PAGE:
Near the beginning of his memoir Growing Up (1982), journalist Russell Baker describes the United States of his mother’s childhood, in the first decade of the twentieth century, as a “young country,” one that seemed to his grandfather at least, as the “greatest country on God’s green earth.” Whether or not that was true, of course, depended (and still depends) on your perspective. Still, it is amazing how much the maturing nation has changed since 1900. The editors at the Digital History textbook have collected some of the most notable examples of these changes in their sections on “The United States in 1900” and “Twentieth Century Revolutions.” For example, life expectancy has doubled and population has essentially quadrupled since 1900. Incomes have skyrocketed. Poverty rates, though still frustratingly high, have plummeted. Some might argue that’s because government is far bigger and more powerful. In 1900, government spending was less than two percent of GDP; today, it is about 40 percent (note: these numbers vary by source and how terms are defined). Of course, others might retort that today’s poverty rates could be even lower if the government taxed and regulated less. Federal tax revenues were measured in the hundreds of millions of dollars in 1900 (in that era before the income tax), while today, they are measured in trillions. Nobody disputes that technology has shattered the world that was. The editors point out, for example, that in 1900 there were only about eight thousand cars in the U.S. and that each person made an average of 38 telephone calls per year. Obviously, things today are much different. The average teenager texts more than 60 times per day. Yet perhaps the biggest difference of all concerns gender. The editors label the 1900s as “A Century of Women,” pointing out that at the beginning of the century, women could vote in only four states and that only about six percent of married women participated in the workforce. Nobody can dispute that opportunities for American women are much greater than they were in the era of Lucy Elizabeth Robinson’s childhood.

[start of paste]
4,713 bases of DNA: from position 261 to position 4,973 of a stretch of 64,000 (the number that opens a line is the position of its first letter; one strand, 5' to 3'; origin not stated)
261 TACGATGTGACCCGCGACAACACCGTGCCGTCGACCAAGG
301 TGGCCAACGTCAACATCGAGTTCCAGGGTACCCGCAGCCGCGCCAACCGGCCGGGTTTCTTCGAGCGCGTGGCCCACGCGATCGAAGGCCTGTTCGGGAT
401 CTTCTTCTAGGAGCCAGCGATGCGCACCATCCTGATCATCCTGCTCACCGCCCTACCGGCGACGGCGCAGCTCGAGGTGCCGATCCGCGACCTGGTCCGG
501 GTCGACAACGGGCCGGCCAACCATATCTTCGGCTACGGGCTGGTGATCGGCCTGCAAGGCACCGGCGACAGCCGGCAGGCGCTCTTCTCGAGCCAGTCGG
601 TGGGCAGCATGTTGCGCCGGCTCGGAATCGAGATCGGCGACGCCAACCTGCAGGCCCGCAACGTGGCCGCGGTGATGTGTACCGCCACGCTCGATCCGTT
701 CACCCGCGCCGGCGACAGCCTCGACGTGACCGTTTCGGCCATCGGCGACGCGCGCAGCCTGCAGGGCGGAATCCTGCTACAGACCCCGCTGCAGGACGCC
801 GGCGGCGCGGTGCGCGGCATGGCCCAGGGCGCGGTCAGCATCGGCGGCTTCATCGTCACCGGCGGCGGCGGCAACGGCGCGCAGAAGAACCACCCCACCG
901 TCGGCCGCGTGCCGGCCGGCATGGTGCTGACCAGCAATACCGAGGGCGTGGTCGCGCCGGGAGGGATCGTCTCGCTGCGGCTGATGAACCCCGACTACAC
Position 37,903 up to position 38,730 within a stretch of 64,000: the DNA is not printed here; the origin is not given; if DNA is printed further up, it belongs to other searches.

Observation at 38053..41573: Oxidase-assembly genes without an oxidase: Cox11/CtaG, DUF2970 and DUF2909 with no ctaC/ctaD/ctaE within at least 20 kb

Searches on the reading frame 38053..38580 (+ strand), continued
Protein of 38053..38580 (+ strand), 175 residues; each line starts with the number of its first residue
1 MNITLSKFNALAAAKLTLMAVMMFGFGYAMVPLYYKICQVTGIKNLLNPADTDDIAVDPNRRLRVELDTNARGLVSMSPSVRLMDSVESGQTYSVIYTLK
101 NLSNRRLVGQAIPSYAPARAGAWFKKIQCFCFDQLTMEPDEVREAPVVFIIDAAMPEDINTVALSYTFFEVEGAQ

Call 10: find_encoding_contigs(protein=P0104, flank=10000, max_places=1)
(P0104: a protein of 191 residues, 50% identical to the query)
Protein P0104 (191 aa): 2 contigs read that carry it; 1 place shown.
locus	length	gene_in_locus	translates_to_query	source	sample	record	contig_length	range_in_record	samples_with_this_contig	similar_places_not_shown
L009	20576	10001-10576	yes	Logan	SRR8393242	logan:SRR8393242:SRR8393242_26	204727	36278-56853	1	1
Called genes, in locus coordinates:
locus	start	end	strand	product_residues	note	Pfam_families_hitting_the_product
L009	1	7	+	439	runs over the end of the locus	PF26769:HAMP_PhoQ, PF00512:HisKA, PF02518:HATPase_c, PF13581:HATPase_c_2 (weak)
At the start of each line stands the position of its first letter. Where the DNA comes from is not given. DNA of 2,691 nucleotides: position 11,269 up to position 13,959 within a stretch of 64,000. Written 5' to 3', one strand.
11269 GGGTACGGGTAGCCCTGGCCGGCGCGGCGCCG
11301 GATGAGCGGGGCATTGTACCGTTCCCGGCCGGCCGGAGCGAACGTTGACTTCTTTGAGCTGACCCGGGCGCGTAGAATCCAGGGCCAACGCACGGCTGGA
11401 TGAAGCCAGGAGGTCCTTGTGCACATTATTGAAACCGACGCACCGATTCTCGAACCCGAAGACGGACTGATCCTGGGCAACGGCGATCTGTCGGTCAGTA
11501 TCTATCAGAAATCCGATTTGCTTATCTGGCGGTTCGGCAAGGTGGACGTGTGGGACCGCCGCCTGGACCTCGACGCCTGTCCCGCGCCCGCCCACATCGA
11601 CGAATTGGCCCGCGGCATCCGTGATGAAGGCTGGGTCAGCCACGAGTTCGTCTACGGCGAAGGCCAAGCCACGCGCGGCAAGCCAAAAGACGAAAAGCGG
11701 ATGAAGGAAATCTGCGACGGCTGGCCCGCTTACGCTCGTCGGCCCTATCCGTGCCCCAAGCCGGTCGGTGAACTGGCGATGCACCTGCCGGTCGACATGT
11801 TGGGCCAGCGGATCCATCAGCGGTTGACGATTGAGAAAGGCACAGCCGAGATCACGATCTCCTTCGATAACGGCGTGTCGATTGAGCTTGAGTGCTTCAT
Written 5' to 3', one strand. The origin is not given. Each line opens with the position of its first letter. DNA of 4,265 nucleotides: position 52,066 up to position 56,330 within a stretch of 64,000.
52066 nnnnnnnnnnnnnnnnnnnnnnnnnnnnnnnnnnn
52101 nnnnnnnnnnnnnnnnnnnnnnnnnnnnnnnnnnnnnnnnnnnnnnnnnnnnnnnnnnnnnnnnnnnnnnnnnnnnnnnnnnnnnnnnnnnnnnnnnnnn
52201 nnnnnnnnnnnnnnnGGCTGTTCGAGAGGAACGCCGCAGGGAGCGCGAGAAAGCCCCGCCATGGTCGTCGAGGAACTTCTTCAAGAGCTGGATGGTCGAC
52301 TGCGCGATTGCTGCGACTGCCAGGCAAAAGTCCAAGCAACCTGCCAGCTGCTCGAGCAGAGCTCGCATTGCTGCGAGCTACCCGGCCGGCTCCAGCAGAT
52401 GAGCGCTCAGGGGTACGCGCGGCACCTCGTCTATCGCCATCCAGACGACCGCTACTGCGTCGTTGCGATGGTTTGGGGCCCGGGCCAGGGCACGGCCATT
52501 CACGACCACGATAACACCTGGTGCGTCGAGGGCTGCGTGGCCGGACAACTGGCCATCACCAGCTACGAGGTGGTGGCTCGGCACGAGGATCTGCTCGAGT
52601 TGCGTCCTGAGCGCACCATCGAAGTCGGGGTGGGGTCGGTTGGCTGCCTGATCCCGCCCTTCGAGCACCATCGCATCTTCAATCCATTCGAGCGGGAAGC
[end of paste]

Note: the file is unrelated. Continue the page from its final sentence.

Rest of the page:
Online Textbook Resources
A New Era from Digital History (Mintz and McNeil)
Jane Addams from Digital History (Mintz and McNeil)
America 1900 (PBS)
American Literature & Events: 1900s (Donna Campbell / Washington State)
The nation’s first “feature” film was “The Great Train Robbery” (1903) from the Edison Motion Picture Co. It’s only about 10 minutes long. You can read more about its background and why it was so innovative at this page at the Internet Archive.